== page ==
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Are markets ready for cyber threats?

The financial services industry has been doing more than other industries to beef up cybersecurity, former FBI adviser Paul Tiao said Thursday after the Nasdaq experienced a three-hour outage.

"We have no indication at this point that it's anything but an internal technical glitch. So, from a cybersecurity standpoint, this is a good day for the market," he said. "The Nasdaq was only down for three or four hours. They're back up. The markets are up in general. And there's no indication that a cybersecurity threat was behind this."

Stocks ended the day higher, logging their second-best day in August.

Tiao, now at Hunton & Williams as a partner in the privacy and data security practice group, said that the industry has been in the forefront of working to combat cyber threats.

(Read more: Nasdaq shuts down, but stock market shrugs it off)

"Based on my experiences in the FBI and my experience representing financial services companies and other companies in the critical infrastructure sectors, no industry is doing more than the financial services industry to prevent a significant cybersecurity incident that undercuts core systems or undercuts confidence in the market," he said.

"So, they are putting in best-of-breed information security policies, and they are working across the industry to share information in a way that many other industries are not."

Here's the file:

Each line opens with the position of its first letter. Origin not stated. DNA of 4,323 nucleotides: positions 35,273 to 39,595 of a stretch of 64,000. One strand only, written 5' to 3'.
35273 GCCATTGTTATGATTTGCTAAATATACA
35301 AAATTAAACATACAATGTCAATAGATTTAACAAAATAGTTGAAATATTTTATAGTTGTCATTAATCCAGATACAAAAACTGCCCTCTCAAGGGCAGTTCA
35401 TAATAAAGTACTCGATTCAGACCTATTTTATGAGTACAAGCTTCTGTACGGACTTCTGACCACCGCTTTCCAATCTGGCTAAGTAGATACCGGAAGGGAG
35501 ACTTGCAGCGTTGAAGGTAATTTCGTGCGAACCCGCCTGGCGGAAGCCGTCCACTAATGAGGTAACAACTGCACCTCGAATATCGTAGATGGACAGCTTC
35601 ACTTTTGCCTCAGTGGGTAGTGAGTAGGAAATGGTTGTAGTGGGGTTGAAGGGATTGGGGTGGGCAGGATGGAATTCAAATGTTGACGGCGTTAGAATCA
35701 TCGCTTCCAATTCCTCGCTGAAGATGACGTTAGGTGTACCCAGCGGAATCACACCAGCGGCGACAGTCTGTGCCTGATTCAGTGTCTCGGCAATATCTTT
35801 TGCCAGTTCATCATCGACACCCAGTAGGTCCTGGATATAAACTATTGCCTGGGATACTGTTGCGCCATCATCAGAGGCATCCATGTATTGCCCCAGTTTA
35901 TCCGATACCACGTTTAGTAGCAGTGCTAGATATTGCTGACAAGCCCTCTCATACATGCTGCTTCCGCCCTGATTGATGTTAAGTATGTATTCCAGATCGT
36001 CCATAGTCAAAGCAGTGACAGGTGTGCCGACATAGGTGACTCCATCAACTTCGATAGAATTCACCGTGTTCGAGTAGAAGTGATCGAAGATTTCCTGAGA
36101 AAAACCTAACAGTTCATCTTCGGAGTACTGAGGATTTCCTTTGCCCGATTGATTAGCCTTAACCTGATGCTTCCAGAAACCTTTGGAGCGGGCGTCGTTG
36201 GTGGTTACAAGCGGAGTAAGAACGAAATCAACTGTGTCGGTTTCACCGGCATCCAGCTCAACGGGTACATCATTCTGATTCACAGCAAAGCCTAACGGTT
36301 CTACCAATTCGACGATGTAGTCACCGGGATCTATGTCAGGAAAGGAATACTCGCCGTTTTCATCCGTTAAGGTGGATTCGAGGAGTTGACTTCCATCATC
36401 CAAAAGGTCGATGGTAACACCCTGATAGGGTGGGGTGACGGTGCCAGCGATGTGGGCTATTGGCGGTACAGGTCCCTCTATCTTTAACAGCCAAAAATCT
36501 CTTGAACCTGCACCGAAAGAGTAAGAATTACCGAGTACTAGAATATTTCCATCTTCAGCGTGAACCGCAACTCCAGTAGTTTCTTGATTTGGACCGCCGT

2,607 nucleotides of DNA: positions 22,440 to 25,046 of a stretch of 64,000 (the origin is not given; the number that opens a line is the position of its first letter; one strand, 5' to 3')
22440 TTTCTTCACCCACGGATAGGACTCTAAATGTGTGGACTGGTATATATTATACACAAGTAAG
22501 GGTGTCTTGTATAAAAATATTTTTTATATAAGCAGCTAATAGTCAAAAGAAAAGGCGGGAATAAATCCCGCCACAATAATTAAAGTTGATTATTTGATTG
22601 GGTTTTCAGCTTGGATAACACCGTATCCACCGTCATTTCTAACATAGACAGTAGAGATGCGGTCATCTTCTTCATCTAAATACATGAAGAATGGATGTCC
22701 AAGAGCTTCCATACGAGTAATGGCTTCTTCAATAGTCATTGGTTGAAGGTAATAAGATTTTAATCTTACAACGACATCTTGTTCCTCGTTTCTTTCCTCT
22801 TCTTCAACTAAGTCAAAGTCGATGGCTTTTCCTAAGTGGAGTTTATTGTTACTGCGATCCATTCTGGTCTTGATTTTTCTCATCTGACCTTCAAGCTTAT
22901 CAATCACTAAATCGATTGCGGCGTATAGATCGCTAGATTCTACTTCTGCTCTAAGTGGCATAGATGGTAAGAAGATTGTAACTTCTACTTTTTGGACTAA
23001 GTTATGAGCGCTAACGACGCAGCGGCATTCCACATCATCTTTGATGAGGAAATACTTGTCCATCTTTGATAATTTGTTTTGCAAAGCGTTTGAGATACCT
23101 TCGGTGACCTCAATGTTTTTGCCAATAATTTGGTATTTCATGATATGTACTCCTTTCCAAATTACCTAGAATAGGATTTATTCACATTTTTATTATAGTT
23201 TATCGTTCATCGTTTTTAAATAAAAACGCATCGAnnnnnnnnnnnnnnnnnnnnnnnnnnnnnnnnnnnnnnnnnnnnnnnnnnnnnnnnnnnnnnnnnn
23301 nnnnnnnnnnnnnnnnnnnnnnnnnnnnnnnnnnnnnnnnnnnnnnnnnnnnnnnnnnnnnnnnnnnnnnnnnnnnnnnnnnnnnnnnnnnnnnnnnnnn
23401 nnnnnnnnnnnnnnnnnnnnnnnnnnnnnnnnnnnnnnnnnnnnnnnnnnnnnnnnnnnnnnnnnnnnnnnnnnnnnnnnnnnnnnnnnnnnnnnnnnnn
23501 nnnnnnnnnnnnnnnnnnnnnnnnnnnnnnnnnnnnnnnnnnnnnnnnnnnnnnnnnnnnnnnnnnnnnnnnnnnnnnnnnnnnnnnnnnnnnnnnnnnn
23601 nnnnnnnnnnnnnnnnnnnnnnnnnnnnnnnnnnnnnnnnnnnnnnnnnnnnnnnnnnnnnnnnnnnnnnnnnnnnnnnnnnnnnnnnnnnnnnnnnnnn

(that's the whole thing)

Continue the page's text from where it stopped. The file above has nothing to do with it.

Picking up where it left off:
On CNBC's "Fast Money," Tiao said that the sector was working with a broad array of governmental agencies to improve response times, as well.

(Read more: 'Be outraged' over Nasdaq snafu: Brian Kelly)

"They are doing significant tabletop exercises with other industry sectors and with the government to make sure that they are able to respond quickly," he said. "And they're working with the government, with the FBI, with the Secret Service, with the Homeland Security Department and the Treasury Department and other parts of the government to make sure that they've got the best information out there to make sure that they're protecting our ability to use the markets, to believe in the markets and to rely on the markets to make our investment decisions."

Brian Kelly of Brian Kelly Capital noted that one stock had seen a bounce on news of the Nasdaq's outage: Symantec.

(Read more: Get you stock 'buy' list ready: Mike Murphy)

"I think you can go long this," he said. "Use $25.80 as your stop."

By CNBC's Bruno J. Navarro. Follow him on Twitter @Bruno_J_Navarro.



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